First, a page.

Friday, August 25, 2017

This stream is not online at present.

This stream is not online at present.

How many hours of preparation go into a conference presentation?

How many hours of transport are necessary to bring people together?

How much money does it cost to present in a foreign country?

How many people are able to see all the presentations?


In 2012 and 2013 I was able to present at Eurocall.

In 2014 we worked for a year on a project, had a paper accepted....

At the last moment, there was no longer the financial means to attend the conference.

Frustration, dismay, disillusion.

Against the odds, it is easy to give up hope.

It seems to me now that we might have benefited from the opportunity to present online.

In 2015, I co-presented via a Google Hangout with my colleague Marcin Kleban in situ in Krakow.

Hybrid conferences...

The ALT conference is one that does a great job facilitating access to its events for remote participants.

The live streamed conferences, available immediately, mean that it is possible to participate not fully, but richly with the conversations around the event.

Virtually Connecting has become more and more important in my learning.

It offers opportunities which are not available to events which are only onsite.

How many people do not have access to learning, to conferences as a result of visa restrictions, financial barriers, family constraints, statutory constraints etc, etc?

This was exemplified by Parisa Mehran who was accepted to present this year, but was uable to attend due to visa rejections.

Frustration, dismay and (very costly) disillusion.

She was able to co-present her session via video conference.

Perhaps from such learning events new opportunities might be developed?

Earlier today, I was fortunate enough to have been able to follow Maritta Riekki and Leena Kuure's presentation thanks to Teresa Mackinnon offering to Periscope it.

I was able to watch Shannon Sauro's keynote (featuring Parisa Mehran's story) thanks to live streaming.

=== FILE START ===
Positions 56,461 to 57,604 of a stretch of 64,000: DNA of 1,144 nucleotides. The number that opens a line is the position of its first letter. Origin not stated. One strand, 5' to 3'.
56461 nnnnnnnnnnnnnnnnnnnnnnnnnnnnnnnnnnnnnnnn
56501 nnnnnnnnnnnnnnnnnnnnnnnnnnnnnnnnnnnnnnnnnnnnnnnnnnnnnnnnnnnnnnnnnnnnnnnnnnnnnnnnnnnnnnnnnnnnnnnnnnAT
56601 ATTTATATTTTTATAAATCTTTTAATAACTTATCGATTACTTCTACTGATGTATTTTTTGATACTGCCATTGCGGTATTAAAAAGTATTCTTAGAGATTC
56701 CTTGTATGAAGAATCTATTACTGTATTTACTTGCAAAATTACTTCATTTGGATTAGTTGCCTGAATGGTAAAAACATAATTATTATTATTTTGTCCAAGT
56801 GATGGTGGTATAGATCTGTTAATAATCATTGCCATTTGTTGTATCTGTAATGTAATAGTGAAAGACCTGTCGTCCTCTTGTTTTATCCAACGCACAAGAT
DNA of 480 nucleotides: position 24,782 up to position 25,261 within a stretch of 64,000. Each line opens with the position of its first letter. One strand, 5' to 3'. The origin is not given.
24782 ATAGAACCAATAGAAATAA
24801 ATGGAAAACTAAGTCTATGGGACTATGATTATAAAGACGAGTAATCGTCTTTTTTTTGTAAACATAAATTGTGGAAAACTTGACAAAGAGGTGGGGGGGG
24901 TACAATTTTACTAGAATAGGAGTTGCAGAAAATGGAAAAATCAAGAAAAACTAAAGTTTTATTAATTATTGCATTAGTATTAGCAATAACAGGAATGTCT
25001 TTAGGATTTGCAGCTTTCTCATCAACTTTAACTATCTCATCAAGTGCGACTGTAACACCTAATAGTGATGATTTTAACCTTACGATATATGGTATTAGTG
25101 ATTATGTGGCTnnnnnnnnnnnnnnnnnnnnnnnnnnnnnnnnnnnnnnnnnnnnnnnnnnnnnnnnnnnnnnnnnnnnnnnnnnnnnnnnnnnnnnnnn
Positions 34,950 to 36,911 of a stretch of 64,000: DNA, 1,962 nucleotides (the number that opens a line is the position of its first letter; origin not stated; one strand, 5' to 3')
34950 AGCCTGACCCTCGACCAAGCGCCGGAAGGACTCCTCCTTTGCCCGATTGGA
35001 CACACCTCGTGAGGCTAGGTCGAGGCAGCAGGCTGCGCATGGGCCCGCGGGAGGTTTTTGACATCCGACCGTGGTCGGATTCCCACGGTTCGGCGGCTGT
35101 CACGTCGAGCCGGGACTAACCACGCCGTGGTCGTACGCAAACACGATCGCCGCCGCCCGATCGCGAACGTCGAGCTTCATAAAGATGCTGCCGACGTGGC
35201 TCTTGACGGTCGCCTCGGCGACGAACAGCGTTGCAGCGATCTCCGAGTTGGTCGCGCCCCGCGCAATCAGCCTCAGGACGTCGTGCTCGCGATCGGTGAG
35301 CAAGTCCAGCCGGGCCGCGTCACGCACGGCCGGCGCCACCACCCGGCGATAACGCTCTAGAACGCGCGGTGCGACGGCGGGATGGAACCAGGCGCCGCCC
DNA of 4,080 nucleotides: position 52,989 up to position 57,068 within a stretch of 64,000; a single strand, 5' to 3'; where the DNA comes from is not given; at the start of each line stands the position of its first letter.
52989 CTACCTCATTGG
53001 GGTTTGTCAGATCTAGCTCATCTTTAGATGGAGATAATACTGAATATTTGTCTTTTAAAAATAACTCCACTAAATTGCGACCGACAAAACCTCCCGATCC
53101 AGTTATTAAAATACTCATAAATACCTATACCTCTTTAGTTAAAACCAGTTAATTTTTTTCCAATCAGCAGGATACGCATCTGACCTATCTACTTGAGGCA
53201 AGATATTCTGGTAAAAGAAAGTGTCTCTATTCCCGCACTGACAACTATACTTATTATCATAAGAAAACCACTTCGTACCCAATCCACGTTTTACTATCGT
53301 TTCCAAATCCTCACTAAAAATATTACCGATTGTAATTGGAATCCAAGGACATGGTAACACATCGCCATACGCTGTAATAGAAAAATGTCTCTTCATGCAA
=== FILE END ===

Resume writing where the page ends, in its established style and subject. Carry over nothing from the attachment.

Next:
I had already found her slides on SlideShare.

I am looking forward to meeting up with Shannon, Teresa, Kate, Martina, and others on Saturday.

When I look at the program for Eurocall

And the abstracts

I think about all the sessions which will not be streamed or recorded.

I wonder how many live streaming smartphones were available in these sessions...

I wonder how many people wouldn't even try to participate because they believe that it is impossible.

I think of all the missed connections, the missed opportunties for learning, for community building.

Of course technology can never replace the power of people present together bodily but it can enrich, amplify and offer new powerful affordances.

Earlier today, I get notifications that my friend Daniel Bassill over in Chicago is joining in the conversations from Eurocall with Parisa over in Osaka.

 I come back and tweet a photo from Shannon's keynote.

I come back and find a link to some of Daniel Bassill's tutoring/mentoring work in Chicago.

Small actions of sharing learning can lead to big progresses in social justice.


  1. Thanks Simon. I'd like to comment on one statement in this article. You wrote:

    "Of course technology can never replace the power of people present together bodily but it can enrich, amplify and offer new powerful affordances."

    I've been making the argument for many years that there's no practical way for more than a few people to connect with each other in face-to-face events, and even these may not be able to maintain the interactions often enough, and long enough, to build trust, understanding and a commitment to shared efforts, or just helping each other.

    It's only through using technology the way you and others are demonstrating on social media, via hangouts, and via blogs, that we can connect, and stay connected, and expand our networks to engage with people from throughout the world.

    I think it's still our greatest hope of building they large scale connections and efforts needed to save the planet and ensure the future for our kids and grandkids.

    In the Vialogue I watched earlier today someone said something like "it's great to finally meet face to face with people I've gotten to know on-line".

    I think meeting people in person has tremendous value, but don't feel the need to put this and on-line connecting in the same value statement.

  2. I read the Harry Potter books several times with my kids and really enjoyed listening to the presentation by Shanon Sauro.

  3. Indeed, what is the total carbon footprint of most conferences? Staggering. I have been badgering folks about making conferences more "permeable" for many years. No one ever listened to me, so maybe they will listen to you. I don't go to conferences anymore because even the simplest cost/benefit analysis doesn't hold up--for me. Besides I can't afford them on many levels. They have proven to be financial, emotional, and intellectual black holes. Of course, YMMV. I sure hope it does.